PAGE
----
Glad I could help :) –  theraccoonbear Oct 6 '08 at 19:32
Make sure you add a check for the empty string. isNaN('') returns false but you probably want it to return true in this case. –  Michael Haren Oct 6 '08 at 19:44
-1, don't like to w3schools, they have much bad information. –  djechlin Jun 25 '13 at 22:43
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And you could go the RegExp-way:

var num = "987238";

  //valid integer
}else if(num.match(/^\d+\.\d+$/)){
  //valid float
  //not valid number
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In this case, RegExp == bad –  Joel Coehoorn Oct 6 '08 at 19:27
This fails on hexadecimal numbers (0x12, for example), floats without a leading zero (.42, for example) and negative numbers. –  Ori Apr 18 '12 at 1:25
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parseInt(), but be aware that this function is a bit different in the sense that it for example returns 100 for parseInt("100px").

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And 11 for parseInt(09). –  djechlin Jun 25 '13 at 22:43
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Well, I'm using this one I made...

It's been working so far:

function checkNumber(value) {
    if ( value % 1 == 0 )
    return true;
    return false;

If you spot any problem with it, tell me, please.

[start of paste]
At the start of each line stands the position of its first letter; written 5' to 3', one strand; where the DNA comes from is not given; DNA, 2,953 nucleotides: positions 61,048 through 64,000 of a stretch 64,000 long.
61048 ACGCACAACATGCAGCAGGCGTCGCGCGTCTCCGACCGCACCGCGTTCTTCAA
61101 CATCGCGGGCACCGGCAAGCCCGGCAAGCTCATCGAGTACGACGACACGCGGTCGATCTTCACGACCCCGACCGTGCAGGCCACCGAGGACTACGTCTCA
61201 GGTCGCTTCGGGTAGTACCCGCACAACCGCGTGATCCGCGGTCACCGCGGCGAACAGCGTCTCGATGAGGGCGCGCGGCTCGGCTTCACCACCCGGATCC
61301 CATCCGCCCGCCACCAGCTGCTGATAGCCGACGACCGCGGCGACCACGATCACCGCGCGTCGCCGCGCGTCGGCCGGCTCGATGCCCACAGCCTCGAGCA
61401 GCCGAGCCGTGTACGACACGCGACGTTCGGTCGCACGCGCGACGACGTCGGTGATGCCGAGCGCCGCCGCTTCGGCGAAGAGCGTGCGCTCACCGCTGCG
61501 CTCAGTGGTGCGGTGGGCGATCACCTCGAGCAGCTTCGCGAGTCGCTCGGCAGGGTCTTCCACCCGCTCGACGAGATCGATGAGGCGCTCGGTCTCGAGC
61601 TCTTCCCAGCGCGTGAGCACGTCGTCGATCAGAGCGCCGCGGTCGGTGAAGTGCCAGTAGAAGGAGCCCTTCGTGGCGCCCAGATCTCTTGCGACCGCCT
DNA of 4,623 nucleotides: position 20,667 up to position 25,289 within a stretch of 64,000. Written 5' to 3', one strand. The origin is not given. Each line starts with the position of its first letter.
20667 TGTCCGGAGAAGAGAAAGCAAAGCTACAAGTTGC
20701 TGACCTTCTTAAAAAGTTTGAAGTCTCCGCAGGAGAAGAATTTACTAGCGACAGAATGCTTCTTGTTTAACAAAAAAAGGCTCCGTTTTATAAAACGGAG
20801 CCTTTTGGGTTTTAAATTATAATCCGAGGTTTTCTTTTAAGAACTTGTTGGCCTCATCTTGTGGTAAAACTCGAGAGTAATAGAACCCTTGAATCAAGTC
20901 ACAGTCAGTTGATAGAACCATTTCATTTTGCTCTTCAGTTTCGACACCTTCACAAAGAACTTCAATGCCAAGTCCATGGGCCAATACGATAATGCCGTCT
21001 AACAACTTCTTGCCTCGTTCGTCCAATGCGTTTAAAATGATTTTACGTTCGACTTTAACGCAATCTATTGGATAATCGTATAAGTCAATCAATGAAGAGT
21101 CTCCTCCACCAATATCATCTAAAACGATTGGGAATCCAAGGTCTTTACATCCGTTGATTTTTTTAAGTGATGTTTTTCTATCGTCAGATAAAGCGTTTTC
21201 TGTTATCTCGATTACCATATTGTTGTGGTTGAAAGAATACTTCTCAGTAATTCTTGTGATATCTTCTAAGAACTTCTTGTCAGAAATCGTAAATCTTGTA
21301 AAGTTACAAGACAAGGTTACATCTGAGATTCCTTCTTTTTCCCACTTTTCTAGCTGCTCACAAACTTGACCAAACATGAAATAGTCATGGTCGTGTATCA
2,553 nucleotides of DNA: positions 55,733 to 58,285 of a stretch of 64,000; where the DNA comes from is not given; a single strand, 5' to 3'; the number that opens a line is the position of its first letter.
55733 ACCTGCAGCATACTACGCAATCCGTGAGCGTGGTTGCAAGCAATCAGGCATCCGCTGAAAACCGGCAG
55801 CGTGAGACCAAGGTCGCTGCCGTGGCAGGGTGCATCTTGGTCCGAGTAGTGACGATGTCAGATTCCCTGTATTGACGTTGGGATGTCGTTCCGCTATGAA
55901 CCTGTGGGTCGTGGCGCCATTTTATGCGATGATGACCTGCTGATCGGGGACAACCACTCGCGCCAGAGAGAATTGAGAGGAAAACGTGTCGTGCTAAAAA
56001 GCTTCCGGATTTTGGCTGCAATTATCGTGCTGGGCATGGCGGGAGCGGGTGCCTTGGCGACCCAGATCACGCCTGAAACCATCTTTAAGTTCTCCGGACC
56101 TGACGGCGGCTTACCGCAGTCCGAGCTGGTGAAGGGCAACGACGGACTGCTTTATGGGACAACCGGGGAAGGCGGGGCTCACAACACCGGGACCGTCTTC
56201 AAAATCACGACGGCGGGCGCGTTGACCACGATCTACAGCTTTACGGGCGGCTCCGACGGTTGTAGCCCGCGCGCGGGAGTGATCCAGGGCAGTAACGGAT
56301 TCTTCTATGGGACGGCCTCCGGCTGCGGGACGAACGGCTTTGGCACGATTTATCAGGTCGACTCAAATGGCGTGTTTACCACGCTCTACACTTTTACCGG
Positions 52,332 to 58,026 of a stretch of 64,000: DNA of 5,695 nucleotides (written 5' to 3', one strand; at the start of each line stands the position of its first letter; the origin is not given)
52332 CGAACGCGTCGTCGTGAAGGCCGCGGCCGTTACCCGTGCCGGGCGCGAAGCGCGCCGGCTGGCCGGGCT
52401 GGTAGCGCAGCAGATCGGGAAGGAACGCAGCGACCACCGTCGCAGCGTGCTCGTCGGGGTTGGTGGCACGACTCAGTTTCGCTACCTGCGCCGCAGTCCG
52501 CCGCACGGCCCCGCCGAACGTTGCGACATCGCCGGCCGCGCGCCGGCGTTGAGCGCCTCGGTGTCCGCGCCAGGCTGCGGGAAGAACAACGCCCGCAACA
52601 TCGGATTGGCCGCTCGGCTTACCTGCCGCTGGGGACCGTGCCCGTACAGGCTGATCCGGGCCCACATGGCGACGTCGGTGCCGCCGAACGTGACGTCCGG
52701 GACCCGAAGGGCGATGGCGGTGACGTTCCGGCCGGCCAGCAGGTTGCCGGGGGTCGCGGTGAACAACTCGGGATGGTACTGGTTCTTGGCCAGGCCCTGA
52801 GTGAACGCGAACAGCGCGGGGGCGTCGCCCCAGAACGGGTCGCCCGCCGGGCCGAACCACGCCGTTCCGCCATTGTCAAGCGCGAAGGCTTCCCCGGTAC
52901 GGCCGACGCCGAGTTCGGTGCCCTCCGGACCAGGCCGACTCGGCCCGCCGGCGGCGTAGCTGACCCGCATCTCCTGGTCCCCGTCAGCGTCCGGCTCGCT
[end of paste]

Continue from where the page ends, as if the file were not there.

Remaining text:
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This gives the wrong result for the empty string, empty array, false, and null. –  Ori Apr 18 '12 at 1:23
Shouldn't it be a triple equal? –  grasGendarme May 9 '13 at 15:44
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isNaN(num) // returns true if the variable does NOT contain a valid number

is not entirely true if you need to check for leading/trailing spaces - for example when a certain quantity of digits is required, and you need to get, say, '1111' and not ' 111' or '111 ' for perhaps a PIN input.

Better to use:

var num = /^\d+$/.test(num)
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Old question, but there are several points missing in the given answers.

Scientific notation.

!isNaN('1e+30') is true, however in most of the cases when people ask for numbers, they do not want to match things like 1e+30.

Large floating numbers may behave weird

Observe (using Node.js):

> var s = Array(16 + 1).join('9')
> s.length
> s
> !isNaN(s)
> Number(s)
> String(Number(s)) === s

On the other hand:

> var s = Array(16 + 1).join('1')
> String(Number(s)) === s
> var s = Array(15 + 1).join('9')
> String(Number(s)) === s

So, if one expects String(Number(s)) === s, then better limit your strings to 15 digits at most (after omitting leading zeros).


> typeof Infinity
> !isNaN('Infinity')
> isFinite('Infinity')

Given all that, checking that the given string is a number satisfying all of the following:

  • non scientific notation
  • predictable conversion to Number and back to String
  • finite

is not such an easy task. Here is a simple version:

  function isNonScientificNumberString(o) {
    if (!o || typeof o !== 'string') {
      // Should not be given anything but strings.
      return false;
    return o.length <= 15 && o.indexOf('e+') < 0 && o.indexOf('E+') < 0 && !isNaN(o) && isFinite(o);

However, even this one is far from complete. Leading zeros are not handled here, but they do screw the length test.